Categories ArtPosted on

Barnaby Barford’s ‘Me Want Now’ at David Gill


SEEN is pleased to announce a new body of work by Barnaby Barford at David Gill Gallery. After his residency at the Victoria and Albert Museum for ‘The Tower of Babel’ project in 2015, Barford is back in London with his ‘Me Want Now’ installation, a metaphorical narrative on the dominance of our current ‘me first’ culture, debating our values in an increasingly polarised political landscape. It will be on display until 21st December 2016.


Have more, buy more, do better, move forward, grow, succeed, win… Through sculptures and drawings, this installation challenges us to stop and ask ourselves how we relate to others in the world we live in. The never-ending pace of life driven by the powerful desires of the individual triggers an animalistic self-preservation instinct in us.

The exhibition starts with large-scale energetic World Drawings offering ‘More’, ‘Power’, ‘Change’, ‘Choice’, ‘Hope’, ‘Glory’, ‘Greatness’. Things that we are taught to want now, with no regard for the consequences. They form claustrophobic ‘nets’ that envelop a series of life-size animal sculptures and Trophy Heads.

At the heart of the ‘Me Want Now’ exhibition is a queue of animals lining up patiently waiting, from an 8ft Polar Bear to a Rabbit, as a visual allegory of human existence. In a separate room, a series of Trophy Heads feature ceramic animal heads mounted on mirrored plaques that offer a disturbing sense of doom; Barford’s metaphor of the future that awaits us all as a human species.


As Barnaby Barford explained, “Individually, the words I have chosen are positive as are the pieces in isolation, it is in their relationship to each other and ultimately the installation as a whole that drives the narrative of the exhibition. Fear promotes the ‘me first’ culture, the disregard of consequences and the collateral damage that ensues seems to be eroding our sense of collective humanity.”

Now is the time to pause and ask ourselves if we can avert this doomed future. Barford poses us the question: ”In the face of our insatiable need for more, and the resulting constant sense of discontent, is this what we really want?”

David Gill Gallery
2-4 King Street
St James

Seen this week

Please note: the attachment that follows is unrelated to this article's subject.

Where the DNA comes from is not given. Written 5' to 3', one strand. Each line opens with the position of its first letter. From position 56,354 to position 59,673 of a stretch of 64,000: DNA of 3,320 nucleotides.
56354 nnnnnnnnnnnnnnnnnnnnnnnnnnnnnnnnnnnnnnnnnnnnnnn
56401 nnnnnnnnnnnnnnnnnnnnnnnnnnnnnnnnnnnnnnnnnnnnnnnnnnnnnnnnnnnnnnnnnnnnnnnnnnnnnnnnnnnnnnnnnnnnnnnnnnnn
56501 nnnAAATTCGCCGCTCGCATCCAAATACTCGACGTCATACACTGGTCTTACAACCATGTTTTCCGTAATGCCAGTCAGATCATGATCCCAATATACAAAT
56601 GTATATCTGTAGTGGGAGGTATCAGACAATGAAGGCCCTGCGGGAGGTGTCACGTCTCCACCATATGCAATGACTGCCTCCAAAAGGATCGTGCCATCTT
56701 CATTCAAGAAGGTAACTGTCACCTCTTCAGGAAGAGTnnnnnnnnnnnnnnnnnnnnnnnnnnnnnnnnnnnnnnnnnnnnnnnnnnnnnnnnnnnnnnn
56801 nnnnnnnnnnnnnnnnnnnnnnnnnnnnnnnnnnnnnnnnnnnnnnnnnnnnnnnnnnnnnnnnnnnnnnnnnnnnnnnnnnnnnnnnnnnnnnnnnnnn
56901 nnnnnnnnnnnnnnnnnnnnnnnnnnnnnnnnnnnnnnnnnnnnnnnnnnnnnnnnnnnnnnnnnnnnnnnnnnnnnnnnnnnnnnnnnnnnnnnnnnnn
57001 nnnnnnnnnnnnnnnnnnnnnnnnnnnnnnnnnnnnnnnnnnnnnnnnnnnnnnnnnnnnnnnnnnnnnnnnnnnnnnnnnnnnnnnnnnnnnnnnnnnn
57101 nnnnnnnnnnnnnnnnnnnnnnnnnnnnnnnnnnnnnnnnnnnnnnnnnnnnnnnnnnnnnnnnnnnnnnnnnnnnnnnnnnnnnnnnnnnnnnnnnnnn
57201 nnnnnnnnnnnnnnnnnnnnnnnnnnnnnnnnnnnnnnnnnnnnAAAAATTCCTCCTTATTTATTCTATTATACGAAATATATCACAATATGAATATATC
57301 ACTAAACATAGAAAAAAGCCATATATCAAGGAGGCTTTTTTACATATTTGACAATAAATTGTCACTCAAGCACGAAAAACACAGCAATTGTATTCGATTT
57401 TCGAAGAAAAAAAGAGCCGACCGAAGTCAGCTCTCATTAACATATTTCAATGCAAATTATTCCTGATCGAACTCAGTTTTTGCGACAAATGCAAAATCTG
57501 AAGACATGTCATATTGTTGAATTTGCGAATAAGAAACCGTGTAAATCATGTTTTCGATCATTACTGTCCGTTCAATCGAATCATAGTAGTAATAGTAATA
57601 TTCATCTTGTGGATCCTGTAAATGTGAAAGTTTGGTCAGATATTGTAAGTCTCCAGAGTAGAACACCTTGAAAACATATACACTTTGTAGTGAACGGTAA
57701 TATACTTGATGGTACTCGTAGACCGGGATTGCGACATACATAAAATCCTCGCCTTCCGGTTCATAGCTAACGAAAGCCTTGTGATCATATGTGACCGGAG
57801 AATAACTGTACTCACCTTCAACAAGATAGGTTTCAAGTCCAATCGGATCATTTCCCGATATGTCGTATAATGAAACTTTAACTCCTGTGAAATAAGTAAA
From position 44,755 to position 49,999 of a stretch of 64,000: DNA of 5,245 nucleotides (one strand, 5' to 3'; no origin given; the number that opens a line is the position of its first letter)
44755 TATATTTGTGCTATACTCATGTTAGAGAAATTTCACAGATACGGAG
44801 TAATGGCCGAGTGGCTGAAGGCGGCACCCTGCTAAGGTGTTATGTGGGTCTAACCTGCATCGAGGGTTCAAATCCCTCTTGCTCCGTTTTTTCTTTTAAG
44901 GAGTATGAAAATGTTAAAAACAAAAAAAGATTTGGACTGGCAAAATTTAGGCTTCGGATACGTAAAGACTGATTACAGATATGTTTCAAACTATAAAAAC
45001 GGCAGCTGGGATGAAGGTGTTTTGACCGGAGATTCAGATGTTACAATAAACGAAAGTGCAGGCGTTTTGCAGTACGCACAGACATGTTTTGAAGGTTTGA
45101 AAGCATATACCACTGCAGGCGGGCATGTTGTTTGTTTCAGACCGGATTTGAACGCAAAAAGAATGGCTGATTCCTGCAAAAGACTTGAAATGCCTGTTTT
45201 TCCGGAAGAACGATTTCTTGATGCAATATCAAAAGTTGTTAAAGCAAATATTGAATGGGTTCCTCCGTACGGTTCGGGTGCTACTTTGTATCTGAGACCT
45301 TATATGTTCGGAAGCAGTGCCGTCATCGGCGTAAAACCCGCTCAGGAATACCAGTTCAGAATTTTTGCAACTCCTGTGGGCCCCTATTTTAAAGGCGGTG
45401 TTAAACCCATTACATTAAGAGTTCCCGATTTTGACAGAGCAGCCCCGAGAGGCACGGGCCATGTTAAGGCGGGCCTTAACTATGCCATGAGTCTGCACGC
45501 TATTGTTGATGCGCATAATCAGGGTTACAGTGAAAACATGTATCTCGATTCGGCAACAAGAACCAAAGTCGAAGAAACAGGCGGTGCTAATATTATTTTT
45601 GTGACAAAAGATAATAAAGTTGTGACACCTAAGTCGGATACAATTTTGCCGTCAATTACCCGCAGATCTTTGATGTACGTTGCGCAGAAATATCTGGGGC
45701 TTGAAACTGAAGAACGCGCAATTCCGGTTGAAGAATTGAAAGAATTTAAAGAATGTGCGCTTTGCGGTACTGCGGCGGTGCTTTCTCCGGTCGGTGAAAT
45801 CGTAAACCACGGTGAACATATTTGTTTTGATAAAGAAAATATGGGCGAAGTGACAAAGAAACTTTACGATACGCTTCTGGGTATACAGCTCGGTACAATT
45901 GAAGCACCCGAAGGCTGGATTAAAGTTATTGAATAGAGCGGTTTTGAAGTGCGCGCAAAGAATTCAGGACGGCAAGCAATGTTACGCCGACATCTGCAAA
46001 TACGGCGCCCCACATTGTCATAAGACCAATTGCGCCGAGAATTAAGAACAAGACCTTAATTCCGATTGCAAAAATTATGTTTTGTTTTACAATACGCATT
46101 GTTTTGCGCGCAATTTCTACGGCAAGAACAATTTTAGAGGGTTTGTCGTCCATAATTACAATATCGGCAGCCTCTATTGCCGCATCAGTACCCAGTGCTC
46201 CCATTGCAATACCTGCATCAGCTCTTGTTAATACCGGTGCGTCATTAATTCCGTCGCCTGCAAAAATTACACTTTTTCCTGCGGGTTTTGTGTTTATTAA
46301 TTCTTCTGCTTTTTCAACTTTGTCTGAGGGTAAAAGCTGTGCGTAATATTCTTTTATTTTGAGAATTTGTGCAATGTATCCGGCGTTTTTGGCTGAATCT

Categories FashionPosted on

MO-GA: Perfectly Imperfect

As the Sun shines on Earth, so MO-GA’s gender-fluid designs grace the bodies of everyone, rejoicing in ambiguity. Multiple sleeves and feathers recall the animal kingdom in all its glorious diversity; it’s a new aesthetic.

Categories Food&DrinkPosted on

Cocktails at the General Store

SEEN is tireless in her cocktail research, and very much enjoyed travelling to Highbury last week to try The General Store’s new summer cocktail menu and to check out the new interior. She was delighted to sample a Honey Mimosa, very sweet and fruity and just the ticket after a hot journey. It was, as its name suggests, a Mimosa with just a touch of honey.

Categories ArtPosted on

Canaletto: A Drawing Workshop with Alexandra Blum

SEEN has long been an admirer of Alexandra Blum’s liminal and apocalyptic renderings of London’s urban spaces, in which the capital seems ever-changing. It is the artist’s job to capture not only space but the passage of time itself.

Categories MusicPosted on

Rock the Strand is Back Thursday 27th July

One of SEEN’s favourite live music events, Rock the Strand, returns to Strand Palace Hotel on Thursday 27th July for a summer showcase featuring a stellar line-up of talented artists. Curated by industry mogul Tony Moore, Rock the Strand is a free music night that showcases an eclectic range of genres from indie alt-folk to country from emerging new talent and established acts, highlighting the UK’s varied and diverse musical landscape.

Categories GuidePosted on

Love Hunt at the British Museum

SEEN had the pleasure (pun intended) of being invited to a ‘Love Hunt’ at the British Museum. The museum, founded in 1753, is committed to preserving art, culture and history, and has collected around 8 million objects. These artefacts come from every corner of the world, revealing a fragment of many significant moments in time, from Mesopotamia to the Vikings; from the Inuits to the Indians. So, when one embarks on a visit to the world famous British Museum, where does one start?